By Joshua Benton
AUSTIN – The Texas Education Agency will begin analyzing test scores for unusual gaps and swings, modeling the effort on a Dallas Morning News investigation that found suspect scores at nearly 400 Texas schools.
The state’s education commissioner, Shirley Neeley, also announced Monday that the agency will hire an outside testing expert to improve procedures for preventing and detecting cheating on the Texas Assessment of Knowledge and Skills test.
“The whole situation is so embarrassing,” Dr. Neeley said at an Austin news conference called to address the News investigation. “The vast, vast majority of teachers are professionals who would never think of doing anything like this.”
The News analysis looked for schools with radical swings in student test performance – for example, schools where students performed among the state’s worst one year and at the top of the state the next. It found nearly 400 schools where score swings were at levels educational researchers considered suspicious.
As a result of the News’ analysis, cheating investigations are under way in most of the state’s large urban school districts, including Dallas, Fort Worth and Houston. Last week, Houston and Dallas announced plans to send hundreds of test monitors to watch over suspect schools as they administer state tests this spring. Houston has also created a district department to investigate cheating allegations.
Dr. Neeley said the agency had not yet decided exactly how it would analyze test scores to search for cheaters. The News methodology examined the average scale scores of students in each grade at every school. TEA officials have access to more detailed data on individual students, which could allow for more precise detection of unusual gains.
Joining the commissioner at Monday’s news conference were the school superintendents of Houston and Dallas, the head of the state’s teacher certification board and representatives of every major education association in the state – including groups representing teachers, principals, superintendents and school board members.
Dr. Neeley defended the state’s policies for policing cheating but acknowledged that the News analysis raised “serious questions.”
“We will have zero tolerance for cheating,” Dr. Neeley said.
State officials said they have always been aggressive in going after cheaters but acknowledged that only two teachers have lost their licenses because of cheating in the last 10 years.
Dr. Neeley said she is willing to do “whatever it takes” to ensure a secure testing system but called Texas’ system state of the art. She said the agency hoped to have the outside expert in place within the next few weeks.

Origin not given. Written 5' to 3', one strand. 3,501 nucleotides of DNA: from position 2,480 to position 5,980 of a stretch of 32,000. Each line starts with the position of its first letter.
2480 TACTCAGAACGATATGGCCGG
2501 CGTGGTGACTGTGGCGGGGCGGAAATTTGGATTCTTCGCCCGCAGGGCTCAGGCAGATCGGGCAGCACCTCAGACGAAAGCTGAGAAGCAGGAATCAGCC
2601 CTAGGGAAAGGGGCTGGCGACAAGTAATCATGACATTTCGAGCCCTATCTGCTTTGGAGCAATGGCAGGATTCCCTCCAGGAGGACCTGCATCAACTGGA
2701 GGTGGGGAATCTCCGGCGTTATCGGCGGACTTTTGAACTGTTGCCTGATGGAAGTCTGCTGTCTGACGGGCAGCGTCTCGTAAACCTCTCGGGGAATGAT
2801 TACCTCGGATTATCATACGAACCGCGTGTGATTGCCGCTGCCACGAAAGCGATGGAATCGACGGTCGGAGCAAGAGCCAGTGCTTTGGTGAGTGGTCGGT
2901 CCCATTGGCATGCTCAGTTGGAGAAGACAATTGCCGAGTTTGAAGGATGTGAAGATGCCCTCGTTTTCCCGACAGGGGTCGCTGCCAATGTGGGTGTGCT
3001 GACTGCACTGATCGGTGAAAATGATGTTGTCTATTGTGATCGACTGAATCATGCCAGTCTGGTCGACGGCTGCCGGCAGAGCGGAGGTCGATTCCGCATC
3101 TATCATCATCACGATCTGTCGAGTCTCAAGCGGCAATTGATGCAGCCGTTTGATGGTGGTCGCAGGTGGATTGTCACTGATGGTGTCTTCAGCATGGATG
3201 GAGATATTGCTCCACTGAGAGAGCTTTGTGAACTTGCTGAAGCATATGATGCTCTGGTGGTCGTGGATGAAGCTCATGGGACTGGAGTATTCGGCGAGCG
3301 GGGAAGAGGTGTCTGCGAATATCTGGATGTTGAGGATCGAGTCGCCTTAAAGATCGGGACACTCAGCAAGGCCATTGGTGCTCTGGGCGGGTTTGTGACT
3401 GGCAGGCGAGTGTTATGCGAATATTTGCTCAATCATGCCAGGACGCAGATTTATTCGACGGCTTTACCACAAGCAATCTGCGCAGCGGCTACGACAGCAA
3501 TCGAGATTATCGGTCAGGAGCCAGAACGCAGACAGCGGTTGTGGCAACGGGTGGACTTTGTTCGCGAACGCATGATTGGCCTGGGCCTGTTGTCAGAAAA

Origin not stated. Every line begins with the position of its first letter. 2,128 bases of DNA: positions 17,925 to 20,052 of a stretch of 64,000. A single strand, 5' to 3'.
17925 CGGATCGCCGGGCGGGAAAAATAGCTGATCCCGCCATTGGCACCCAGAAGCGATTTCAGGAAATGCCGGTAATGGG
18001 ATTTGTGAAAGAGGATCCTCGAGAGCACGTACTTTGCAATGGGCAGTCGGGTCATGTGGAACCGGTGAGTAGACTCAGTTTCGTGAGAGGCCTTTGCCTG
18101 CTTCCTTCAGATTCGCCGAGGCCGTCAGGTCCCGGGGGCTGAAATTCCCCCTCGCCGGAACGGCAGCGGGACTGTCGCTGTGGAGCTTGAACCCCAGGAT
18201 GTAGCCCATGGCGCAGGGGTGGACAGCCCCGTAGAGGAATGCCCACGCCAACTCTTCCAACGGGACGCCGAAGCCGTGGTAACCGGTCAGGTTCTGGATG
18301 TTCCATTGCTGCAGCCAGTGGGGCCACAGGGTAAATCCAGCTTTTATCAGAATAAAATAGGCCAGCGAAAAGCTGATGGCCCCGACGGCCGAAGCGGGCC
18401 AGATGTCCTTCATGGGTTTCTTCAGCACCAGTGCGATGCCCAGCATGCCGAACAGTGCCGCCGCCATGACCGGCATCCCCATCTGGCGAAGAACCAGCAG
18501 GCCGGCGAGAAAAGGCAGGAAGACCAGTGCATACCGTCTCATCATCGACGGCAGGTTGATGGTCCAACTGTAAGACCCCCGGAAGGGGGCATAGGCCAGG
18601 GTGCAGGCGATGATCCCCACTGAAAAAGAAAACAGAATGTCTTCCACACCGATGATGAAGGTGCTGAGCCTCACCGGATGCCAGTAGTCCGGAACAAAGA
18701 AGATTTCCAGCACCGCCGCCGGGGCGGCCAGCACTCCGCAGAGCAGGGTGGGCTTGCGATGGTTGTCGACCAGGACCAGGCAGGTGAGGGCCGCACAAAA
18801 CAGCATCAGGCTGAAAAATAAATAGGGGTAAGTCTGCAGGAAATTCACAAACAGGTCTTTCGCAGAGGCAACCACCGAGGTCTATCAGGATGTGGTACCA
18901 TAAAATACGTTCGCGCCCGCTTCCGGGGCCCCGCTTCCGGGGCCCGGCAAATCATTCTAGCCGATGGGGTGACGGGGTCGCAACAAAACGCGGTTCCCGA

One change the agency will consider is using data on erased answers on TAKS tests. During the grading process, TEA obtains data on Texas schools that have unusually high numbers of erasures on their answer sheets. But the agency chooses not to examine the data unless someone comes forward with concrete evidence of cheating.
TEA also will create a tracking system for cheating allegations that will do a better job of following up on complaints, Dr. Neeley said. She also said the agency will begin informing Texas districts if unusual score swings are detected on recent TAKS tests.
The agency will be asking the Legislature for more funds so it can add staff to investigate cheating, Dr. Neeley said.
But legislative leaders signaled that the agency could be in for tough questioning when the session opens today.
“This is no different than the Enron scandal in our public schools,” said Rep. Kent Grusendorf, an Arlington Republican and chairman of the House Public Education Committee. “TEA is not doing a good enough job.”
Mr. Grusendorf said cheating is certain to come up in hearings on TEA’s sunset process – the regular legislative approval all state agencies must go through periodically to continue functioning. TEA is up for sunset approval this year.
“We need to clean that up and make sure that kind of thing does not happen,” Mr. Grusendorf said. “They are the agency responsible for overseeing state tests statewide. They need to hold school districts accountable.”
Other legislators said they hope TEA can improve its cheating policing without lawmakers getting involved.
“TEA has the responsibility to maintain the integrity of the testing system,” Rep. Scott Hochberg, D-Houston, said. “It’s their job already. I don’t know what else the Legislature can do.”
Mr. Hochberg said educator cheating is in some ways a natural response to the pressures officials put on schools to raise scores.
“It’s surprising to me that there isn’t even more cheating going on,” he said.